Wednesday, June 21, 2017

Tropical Storm Cindy Drowns Gulf Coast; Southwest Bakes Enough To Cancel Flights

Tropical Storm Cindy and the Southwest heat wave are the big news stories of the day, so we'll get right into those: 
Ragged but very, very wet Tropical Storm Cindy in the
Gulf of Mexico this morning.


Tropical Storm Cindy, as anticipated, formed yesterday in the Gulf of Mexico, and it is already drowning parts of the South in way, way too much rain.

The storm doesn't even look like a classic tropical storm, and although highest sustained winds with this thing were 60 mph early this morning, the wind isn't the big issue with Cindy.

It fact, those winds will probably diminish some by the time it makes landfall tomorrow morning.

However, Cindy is bringing immense boatloads of moisture onshore. The storm could dump up to a foot of rain in a zone between Louisiana and the Florida panhandle. This would cause horrible flooding, as you can imagine.

Especially since that area has had a super wet June already.

Later this week, the remnants of Cindy will move over the area around Tennessee and then toward North Carolina and Virginia, continuing the threat of very bad flooding in those regions.

For my local readers wondering if Cindy will have any local impacts on Vermont, the answer is, not really.

A cold front coming in Friday looks like it will want to scoop up some moisture from Cindy, which means some of the thunderstorms with the cold front could produce heavy rain. But the storms will likely move along too fast to produce any widespread flash flooding.


That long anticipated heat wave in the Southwest hit its stride on Tuesday. Las Vegas, Nevada tied the record for its all time hottest temperature, at 117 degrees.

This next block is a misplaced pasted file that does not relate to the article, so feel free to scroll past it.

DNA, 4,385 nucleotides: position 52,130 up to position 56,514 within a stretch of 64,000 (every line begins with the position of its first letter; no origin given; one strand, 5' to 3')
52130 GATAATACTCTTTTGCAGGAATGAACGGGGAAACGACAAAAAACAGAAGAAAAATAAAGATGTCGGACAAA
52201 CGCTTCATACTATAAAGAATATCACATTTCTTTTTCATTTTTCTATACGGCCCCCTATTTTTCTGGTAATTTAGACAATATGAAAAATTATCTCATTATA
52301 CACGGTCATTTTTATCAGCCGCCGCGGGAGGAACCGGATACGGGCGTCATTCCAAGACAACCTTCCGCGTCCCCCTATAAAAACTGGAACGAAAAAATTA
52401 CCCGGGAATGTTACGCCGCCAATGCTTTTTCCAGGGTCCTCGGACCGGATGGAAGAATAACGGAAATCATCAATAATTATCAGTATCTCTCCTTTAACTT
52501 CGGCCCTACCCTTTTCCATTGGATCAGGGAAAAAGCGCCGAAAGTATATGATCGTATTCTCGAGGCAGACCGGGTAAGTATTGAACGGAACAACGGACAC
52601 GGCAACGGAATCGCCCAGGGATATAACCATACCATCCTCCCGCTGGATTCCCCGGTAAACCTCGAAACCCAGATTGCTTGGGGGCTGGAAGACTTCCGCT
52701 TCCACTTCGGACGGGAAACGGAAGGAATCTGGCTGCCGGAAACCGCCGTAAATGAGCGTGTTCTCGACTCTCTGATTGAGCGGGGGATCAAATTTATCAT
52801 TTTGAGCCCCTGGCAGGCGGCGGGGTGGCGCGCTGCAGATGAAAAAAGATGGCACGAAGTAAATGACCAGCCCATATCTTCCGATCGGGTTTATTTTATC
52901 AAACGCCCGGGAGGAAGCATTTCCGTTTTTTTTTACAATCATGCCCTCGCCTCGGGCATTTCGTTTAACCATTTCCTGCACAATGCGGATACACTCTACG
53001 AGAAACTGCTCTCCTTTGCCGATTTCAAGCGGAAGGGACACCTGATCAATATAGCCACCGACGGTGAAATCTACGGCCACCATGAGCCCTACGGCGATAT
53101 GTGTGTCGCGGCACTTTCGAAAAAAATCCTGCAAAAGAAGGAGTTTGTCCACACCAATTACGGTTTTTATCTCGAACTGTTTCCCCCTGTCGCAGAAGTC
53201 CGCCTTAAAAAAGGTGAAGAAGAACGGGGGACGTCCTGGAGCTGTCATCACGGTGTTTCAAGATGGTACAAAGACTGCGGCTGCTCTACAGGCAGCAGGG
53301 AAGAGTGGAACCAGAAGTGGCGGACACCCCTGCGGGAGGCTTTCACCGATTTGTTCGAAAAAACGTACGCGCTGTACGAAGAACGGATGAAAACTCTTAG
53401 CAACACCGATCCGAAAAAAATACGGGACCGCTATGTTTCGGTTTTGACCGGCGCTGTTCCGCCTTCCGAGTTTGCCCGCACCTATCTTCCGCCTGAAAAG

Also, as the Weather Channel reports, Needles, California ties its all time high temperature record with an, um, balmy 125 degrees.

Fun fact: The Peanuts character Snoopy had a brother named Spike who lived in Needles. If Spike were real, I'd hope someone would have taken him to an air conditioned place.

It could have been worse for Spike: Death Valley reached 127 degrees Tuesday.

Meanwhile, Tucson just missed its all time high temperature by one degree, as it reached 116 degrees there. Phoenix set a record high for the date with a toasty 119 degrees.

Several flights out of Phoenix were canceled because some planes can't take off in such conditions. Hot air is thinner, so they need more speed to take off, thus more runway space, which isn't always available.

As for us here in Vermont, no, the heat out west isn't going to trek across the nation and affect us. Expect near normal temperatures for this time of year during the next few days.

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